A personal essay in which Debbie Weingarten considers the anxieties of mothering and being human in a volatile world.
Debbie Weingarten | Longreads | May 2019 | 14 minutes (3,460 words)
If your son cries in the night, begin a slow insistent hush. With your lips, make the sound of a snake. Even before you are fully awake, place your bare feet on the floor. Say, Mama is coming, and then creep past the purple glow of the nightlight to where he is a ball in his bed.
Lay your hand on his back.
If the covers have gone astray, or if his brother’s pinwheel feet are in his face, or if he has rolled onto the plastic toy he took to bed — fix it all. Place the covers back beneath his chin. Readjust the brother, put the toy on the shelf, kiss the forehead. Feel your way back through the darkness, over the sleeping dog.
Long ago, my parents were spelunkers. They would disappear into a hole in the ground, unsure of where the cave would lead, and pick their way along in the dark, their carbide lights illuminating the stalactites and stalagmites. They insist they felt excitement and possibility.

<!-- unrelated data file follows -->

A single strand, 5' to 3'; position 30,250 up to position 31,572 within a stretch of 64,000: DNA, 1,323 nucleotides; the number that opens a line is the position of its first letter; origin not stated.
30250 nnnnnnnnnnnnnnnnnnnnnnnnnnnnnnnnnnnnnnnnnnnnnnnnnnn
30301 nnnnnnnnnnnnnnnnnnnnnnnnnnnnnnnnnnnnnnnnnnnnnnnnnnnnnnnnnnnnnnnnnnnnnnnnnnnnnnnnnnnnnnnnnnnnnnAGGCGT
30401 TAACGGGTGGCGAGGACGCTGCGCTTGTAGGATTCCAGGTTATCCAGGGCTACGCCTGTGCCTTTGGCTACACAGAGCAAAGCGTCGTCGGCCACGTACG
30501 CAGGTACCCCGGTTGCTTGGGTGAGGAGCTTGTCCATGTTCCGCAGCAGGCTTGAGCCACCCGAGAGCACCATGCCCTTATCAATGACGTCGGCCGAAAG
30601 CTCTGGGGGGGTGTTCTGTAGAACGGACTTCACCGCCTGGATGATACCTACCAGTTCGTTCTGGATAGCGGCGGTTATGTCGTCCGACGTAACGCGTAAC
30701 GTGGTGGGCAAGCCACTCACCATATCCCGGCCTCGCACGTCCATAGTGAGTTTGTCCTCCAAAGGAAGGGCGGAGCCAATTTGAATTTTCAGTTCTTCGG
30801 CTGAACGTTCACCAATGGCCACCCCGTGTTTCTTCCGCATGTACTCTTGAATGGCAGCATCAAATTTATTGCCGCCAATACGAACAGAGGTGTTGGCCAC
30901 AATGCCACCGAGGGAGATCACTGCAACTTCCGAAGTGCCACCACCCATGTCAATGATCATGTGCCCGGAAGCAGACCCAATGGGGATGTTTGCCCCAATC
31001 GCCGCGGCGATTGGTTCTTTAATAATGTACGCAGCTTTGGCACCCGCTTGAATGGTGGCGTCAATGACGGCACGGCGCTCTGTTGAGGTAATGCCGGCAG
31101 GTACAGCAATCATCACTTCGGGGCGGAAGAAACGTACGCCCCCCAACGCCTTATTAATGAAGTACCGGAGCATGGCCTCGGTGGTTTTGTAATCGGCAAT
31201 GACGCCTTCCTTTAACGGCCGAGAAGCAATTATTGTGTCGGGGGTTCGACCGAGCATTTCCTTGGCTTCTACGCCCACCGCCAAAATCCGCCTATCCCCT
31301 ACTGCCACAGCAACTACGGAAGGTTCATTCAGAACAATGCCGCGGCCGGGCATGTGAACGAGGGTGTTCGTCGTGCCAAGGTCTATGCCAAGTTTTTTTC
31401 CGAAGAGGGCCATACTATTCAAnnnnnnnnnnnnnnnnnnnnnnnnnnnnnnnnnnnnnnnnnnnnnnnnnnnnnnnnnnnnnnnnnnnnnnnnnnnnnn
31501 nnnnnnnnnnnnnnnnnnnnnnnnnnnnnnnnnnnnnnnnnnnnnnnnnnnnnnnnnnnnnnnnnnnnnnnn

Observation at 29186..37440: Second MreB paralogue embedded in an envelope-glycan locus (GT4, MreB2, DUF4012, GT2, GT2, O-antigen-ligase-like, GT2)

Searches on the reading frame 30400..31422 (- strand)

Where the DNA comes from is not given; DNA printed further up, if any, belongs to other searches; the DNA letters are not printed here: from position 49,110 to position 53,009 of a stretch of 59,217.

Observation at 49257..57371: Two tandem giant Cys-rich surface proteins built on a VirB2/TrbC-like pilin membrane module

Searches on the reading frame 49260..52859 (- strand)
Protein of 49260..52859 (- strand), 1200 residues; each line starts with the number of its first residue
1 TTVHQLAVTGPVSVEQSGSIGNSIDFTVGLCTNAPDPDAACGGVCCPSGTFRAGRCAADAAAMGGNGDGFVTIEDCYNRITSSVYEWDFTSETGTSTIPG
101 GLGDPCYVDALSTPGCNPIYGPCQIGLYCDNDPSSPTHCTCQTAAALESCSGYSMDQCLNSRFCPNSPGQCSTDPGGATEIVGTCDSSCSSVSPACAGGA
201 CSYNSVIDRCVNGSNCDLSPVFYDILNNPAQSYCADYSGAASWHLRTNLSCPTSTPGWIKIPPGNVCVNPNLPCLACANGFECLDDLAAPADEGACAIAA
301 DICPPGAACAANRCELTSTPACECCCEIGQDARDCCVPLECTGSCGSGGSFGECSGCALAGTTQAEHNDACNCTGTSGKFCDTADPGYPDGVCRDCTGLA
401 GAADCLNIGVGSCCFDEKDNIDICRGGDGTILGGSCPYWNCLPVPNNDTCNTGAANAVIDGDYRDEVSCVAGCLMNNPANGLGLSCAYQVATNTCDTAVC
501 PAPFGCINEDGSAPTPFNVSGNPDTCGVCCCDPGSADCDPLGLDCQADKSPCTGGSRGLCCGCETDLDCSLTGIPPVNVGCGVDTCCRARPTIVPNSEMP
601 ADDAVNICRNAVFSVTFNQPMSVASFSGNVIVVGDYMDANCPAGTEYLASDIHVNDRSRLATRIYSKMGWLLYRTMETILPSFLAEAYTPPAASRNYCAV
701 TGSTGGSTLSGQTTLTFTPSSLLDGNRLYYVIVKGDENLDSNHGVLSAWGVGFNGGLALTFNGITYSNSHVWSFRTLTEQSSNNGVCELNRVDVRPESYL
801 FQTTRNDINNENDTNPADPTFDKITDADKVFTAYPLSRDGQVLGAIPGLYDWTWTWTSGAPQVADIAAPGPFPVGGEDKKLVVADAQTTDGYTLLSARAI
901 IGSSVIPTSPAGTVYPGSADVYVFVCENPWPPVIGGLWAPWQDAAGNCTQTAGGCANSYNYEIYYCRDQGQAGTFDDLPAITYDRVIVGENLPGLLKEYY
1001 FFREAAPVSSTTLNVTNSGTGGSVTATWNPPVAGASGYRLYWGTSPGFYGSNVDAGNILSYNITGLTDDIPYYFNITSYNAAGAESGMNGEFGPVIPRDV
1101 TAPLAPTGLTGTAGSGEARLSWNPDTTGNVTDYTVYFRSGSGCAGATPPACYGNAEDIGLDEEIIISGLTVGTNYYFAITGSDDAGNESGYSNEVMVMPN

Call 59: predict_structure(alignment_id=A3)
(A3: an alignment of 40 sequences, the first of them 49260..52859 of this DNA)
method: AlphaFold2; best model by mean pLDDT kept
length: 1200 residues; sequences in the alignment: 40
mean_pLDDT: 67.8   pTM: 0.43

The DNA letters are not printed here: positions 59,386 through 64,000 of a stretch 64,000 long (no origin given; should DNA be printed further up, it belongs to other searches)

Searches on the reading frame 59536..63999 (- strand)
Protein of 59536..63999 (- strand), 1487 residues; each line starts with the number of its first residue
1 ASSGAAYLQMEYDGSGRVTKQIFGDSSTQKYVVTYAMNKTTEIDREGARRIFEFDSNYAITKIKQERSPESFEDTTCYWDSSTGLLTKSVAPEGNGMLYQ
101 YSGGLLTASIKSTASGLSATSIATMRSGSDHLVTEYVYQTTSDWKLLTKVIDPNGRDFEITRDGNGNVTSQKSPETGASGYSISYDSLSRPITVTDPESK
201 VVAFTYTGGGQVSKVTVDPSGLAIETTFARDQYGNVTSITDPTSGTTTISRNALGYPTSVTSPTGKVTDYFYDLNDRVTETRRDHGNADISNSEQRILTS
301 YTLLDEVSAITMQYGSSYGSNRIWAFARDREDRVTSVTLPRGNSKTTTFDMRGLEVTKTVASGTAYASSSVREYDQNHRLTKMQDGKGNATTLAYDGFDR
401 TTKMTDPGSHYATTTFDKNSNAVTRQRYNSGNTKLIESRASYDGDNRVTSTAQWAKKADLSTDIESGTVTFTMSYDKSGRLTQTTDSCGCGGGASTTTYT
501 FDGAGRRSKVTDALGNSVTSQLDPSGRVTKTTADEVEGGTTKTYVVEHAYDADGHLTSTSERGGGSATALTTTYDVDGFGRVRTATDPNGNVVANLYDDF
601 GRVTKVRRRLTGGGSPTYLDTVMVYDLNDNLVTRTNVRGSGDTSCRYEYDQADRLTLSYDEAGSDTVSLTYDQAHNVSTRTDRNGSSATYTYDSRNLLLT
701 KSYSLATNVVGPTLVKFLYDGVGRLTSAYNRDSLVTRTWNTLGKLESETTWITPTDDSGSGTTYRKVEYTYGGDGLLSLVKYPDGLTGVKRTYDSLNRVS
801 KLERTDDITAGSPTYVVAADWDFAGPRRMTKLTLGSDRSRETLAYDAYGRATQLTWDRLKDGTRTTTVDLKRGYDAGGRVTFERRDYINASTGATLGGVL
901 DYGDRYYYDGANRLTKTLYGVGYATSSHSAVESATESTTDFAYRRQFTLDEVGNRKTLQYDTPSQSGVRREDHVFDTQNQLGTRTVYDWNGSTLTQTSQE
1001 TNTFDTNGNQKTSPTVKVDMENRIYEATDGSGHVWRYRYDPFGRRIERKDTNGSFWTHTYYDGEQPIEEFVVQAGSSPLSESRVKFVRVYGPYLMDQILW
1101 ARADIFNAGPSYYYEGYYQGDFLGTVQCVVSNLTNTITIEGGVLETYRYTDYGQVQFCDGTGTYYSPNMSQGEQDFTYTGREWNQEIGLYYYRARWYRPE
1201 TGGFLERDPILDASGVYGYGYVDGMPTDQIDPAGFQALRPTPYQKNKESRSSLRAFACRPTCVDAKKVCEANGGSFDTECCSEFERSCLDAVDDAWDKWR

Once they brought my brother and me to a cave they remembered from college. It was supposed to be a family adventure. Together we would explore, and my parents would remember the way out.
What I recall is the surprising totality of darkness. And the terror I felt when we squeezed through the smallest of passageways. And the solidness — the unmoveableness — of the rock. If I breathed out or turned my shoulders in a certain way, I imagined I could be stuck there forever. If anything were to give, it would not be the rock; it would be my girl-sized bones.
Decades later, I still cannot relax into the dark.